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Working with large files

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  • 4/7/2015



Working with large files

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Out of the box restricts the size of file uploads. This is a security measure designed to stop attacks where hackers can overwhelm a website by uploading lots of large files, causing resource exhaustion (either RAM or diskspace typically). The default maximum file size if 4MB (4096k), and if a user uploads a file larger than this, they'll get an error message stating "Maximum request length exceeded."

It's possible to edit the machine.config to change this default for the entire machine, but the value can also be overriden in individual web.config files, so if you need to change it to a larger value, that is the recommended approach.


In DotNetNuke, the default value has already been increased to 8MB for uploads. If you look in the default web.config file you'll see it looking like this :

<httpRuntime useFullyQualifiedRedirectUrl="true" maxRequestLength="8192" requestLengthDiskThreshold="8192" /> 

To alter this for a larger value, you first have to calculate what value you will need in KiloBytes e.g. 1 megabyte=1024K, so if you need to support 10MB uploads, you'll alter this to 10240

<httpRuntime useFullyQualifiedRedirectUrl="true" maxRequestLength="10240" requestLengthDiskThreshold="10240" />

Please note, you only need to alter the maxRequestLength to support larger uploads. However the requestLengthDiskThreshold specifies how much of an upload should be streamed to memory (RAM), before buffering the rest to disk. As RAM is typically an order of magnitude faster than disk, if you have a reasonable amount of RAM then it's common to update it to the same value. DO NOT make it larger, as that has been shown to cause issues.

Upload time

Another factor to consider is the time which a large file upload may take. If a user is on a slow connection, then even a small file may take a few minutes to upload. In the default timeout for executing requests is 110 seconds. If you have users with slow connections or users with fast connections who are uploading very large files, you may want to consider setting the executionTimeout to ensure they have sufficent time. In the example below, these values allow 10MB uploads and permit the script to wait 3 minutes (180 seconds) before failing the upload.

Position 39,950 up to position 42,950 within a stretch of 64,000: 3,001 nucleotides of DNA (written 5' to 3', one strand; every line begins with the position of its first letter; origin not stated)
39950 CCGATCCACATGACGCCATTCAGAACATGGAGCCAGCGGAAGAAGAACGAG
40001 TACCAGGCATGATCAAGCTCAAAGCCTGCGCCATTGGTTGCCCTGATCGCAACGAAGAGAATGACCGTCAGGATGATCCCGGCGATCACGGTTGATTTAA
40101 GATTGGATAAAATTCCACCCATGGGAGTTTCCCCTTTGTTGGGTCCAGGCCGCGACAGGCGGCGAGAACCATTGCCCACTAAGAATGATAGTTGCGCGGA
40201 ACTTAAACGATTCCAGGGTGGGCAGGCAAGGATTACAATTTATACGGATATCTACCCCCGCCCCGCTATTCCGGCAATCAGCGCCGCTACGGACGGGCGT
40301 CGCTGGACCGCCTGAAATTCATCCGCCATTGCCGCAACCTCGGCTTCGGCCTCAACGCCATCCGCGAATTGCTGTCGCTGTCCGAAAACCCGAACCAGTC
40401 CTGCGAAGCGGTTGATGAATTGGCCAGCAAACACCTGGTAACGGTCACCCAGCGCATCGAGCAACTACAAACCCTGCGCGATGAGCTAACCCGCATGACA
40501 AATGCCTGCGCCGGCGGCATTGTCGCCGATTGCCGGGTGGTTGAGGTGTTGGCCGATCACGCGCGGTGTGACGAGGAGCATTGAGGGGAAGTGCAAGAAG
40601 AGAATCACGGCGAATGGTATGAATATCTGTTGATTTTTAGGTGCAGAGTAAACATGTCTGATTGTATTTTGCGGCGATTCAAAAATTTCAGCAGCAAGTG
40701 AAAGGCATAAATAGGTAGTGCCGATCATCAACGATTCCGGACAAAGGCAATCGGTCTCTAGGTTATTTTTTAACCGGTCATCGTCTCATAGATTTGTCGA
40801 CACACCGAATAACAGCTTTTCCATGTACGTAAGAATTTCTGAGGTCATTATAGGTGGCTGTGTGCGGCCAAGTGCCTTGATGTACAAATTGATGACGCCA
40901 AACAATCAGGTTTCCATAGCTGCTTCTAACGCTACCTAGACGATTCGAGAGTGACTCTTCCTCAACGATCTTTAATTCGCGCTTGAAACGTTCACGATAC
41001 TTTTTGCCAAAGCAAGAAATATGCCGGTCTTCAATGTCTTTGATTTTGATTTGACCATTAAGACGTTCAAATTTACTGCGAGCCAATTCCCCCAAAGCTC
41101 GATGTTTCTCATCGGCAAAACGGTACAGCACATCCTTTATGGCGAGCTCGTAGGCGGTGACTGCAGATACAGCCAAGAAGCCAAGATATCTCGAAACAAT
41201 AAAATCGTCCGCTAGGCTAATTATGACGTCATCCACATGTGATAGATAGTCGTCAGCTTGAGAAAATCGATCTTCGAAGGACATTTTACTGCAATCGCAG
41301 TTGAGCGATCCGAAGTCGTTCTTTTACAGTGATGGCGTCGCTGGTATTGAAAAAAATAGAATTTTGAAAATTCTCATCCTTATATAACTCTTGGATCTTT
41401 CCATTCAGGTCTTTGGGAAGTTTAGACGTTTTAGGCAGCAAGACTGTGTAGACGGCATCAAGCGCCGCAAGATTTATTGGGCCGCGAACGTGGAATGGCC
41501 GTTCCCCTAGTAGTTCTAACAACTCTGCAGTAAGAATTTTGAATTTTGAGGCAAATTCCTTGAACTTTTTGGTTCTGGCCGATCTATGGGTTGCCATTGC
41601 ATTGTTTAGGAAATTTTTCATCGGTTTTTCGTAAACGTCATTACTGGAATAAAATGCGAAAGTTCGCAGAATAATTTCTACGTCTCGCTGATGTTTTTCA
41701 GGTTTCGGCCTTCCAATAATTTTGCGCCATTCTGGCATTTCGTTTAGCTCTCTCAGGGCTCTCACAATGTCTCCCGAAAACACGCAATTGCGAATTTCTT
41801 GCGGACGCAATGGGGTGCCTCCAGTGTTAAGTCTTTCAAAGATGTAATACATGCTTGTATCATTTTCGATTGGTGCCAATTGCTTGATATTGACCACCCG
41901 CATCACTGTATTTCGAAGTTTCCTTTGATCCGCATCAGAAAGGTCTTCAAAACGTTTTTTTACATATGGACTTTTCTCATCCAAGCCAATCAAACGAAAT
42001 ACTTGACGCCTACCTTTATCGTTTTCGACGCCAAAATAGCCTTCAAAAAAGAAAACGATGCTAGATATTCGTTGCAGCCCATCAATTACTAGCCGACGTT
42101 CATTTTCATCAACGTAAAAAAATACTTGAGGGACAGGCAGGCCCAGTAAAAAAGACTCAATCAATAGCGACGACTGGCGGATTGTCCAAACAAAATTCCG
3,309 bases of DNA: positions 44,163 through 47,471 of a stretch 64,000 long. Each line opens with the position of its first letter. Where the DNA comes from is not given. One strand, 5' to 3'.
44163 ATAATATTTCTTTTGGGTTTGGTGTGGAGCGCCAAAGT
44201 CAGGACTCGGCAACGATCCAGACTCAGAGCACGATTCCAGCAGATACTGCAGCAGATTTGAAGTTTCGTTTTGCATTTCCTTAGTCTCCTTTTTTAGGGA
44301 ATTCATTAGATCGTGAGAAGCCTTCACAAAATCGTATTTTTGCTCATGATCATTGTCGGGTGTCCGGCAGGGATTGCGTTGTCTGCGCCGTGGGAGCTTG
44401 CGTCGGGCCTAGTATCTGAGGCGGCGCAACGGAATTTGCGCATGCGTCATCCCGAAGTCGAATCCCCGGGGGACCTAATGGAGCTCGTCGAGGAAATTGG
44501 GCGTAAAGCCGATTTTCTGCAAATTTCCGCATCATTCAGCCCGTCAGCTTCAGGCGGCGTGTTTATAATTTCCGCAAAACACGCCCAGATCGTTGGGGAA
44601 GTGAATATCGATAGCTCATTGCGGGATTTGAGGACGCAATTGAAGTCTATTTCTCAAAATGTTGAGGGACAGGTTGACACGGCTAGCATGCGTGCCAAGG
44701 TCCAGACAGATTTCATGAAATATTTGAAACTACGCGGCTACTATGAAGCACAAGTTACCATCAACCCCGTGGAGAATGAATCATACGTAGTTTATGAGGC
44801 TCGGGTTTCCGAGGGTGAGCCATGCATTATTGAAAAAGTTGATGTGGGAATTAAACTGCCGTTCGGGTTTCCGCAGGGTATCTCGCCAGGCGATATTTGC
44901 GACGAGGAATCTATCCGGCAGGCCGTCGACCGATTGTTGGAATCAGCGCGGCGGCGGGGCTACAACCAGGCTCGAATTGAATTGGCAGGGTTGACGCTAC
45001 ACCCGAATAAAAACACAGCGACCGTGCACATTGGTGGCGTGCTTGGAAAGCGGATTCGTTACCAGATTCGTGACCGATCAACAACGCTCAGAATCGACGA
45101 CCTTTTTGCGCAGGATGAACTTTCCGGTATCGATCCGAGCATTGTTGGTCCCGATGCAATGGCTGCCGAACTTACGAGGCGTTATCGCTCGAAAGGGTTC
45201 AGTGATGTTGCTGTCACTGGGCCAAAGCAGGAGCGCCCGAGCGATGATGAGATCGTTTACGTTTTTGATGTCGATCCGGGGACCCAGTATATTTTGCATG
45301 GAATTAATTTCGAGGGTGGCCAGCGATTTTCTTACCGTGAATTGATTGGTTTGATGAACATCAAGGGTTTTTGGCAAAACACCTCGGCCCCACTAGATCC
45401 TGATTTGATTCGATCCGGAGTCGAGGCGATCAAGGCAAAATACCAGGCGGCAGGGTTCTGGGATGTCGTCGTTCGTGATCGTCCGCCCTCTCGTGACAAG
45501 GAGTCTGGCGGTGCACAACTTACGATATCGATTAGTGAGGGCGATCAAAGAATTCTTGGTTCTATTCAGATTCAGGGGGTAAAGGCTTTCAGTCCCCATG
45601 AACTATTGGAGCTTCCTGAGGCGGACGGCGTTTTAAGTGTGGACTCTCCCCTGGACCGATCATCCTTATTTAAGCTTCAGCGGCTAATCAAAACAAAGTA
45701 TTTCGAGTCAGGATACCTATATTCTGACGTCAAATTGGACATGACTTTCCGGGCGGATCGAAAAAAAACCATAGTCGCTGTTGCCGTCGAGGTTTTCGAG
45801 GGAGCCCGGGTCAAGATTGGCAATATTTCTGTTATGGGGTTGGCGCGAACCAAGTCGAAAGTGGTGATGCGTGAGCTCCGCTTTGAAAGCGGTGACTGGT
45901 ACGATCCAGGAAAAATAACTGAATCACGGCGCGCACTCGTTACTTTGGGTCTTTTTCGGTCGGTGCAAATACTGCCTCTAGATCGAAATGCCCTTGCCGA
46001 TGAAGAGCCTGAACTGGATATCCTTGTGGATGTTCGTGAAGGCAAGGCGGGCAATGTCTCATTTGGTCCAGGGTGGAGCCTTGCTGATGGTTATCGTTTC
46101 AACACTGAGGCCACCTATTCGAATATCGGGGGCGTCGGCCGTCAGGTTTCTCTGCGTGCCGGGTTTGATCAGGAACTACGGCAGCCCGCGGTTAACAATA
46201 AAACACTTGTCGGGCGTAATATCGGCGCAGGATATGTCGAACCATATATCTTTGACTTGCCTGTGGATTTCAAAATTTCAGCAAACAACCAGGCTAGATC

<httpRuntime useFullyQualifiedRedirectUrl="true" 

executionTimeout="180" maxRequestLength="10240"
requestLengthDiskThreshold="10240" />

IIS7 and above

element was introduced in IIS 7.0 and contains configuration elements that define the settings used by the Web server engine and modules. This add's another field you should be aware of in regards to working with large files that may require you to manually update your web.config if you're using IIS7/IIS7.5


<requestLimits maxAllowedContentLength="300000000" />

The maxAllowedContentLength is specified in bytes so 300000000 is roughly 300 megabytes.

More details on the HttpRuntime settings can be read here

Maximum File sizes

Maximum file sizes differ based on the operating system and its associated version of Internet Information Server (IIS). In most cases, sites will be hosted on IIS7 or later ( as IIS6 is no longer supported by Microsoft), so the maximum size of a file is the smallest of the two settings. The maxRequestLength indicates the maximum file upload size supported by ASP.NET, the maxAllowedContentLength specifies the maximum length of content in a request supported by IIS. Hence, we need to set both maxRequestLength and maxAllowedContentLength values to upload large files.

One thing to be aware of is that although maxRequestLength is stored as a .net integer and therefore can be set as high as 2147483647 (approximately 2000 GB), maxAllowedContentLength is stored as a .net uint and therefore can only store numbers as high as 4,294,967,295 (approximately 4GB as the value is for size in bytes). This means that the maximum size for a file for any recent version of IIS is 4GB.

HTML Editor provider

In 6.1.3 the HTML Editor provider was updated to allow for the file size of uploads to be changed. To set this log in as a superuser (host) and go to host-> html editor manager, expand the media manager settings and set the Max File Size.


Chris Hammond has a video demonstrating how to enable larger file sizes in the video gallery.

Other notes

Allow for extremely large uploads/downloads -this forum thread details IIS metabase changes to enable extrememely large uploads/downloads i.e. 2GB or higher
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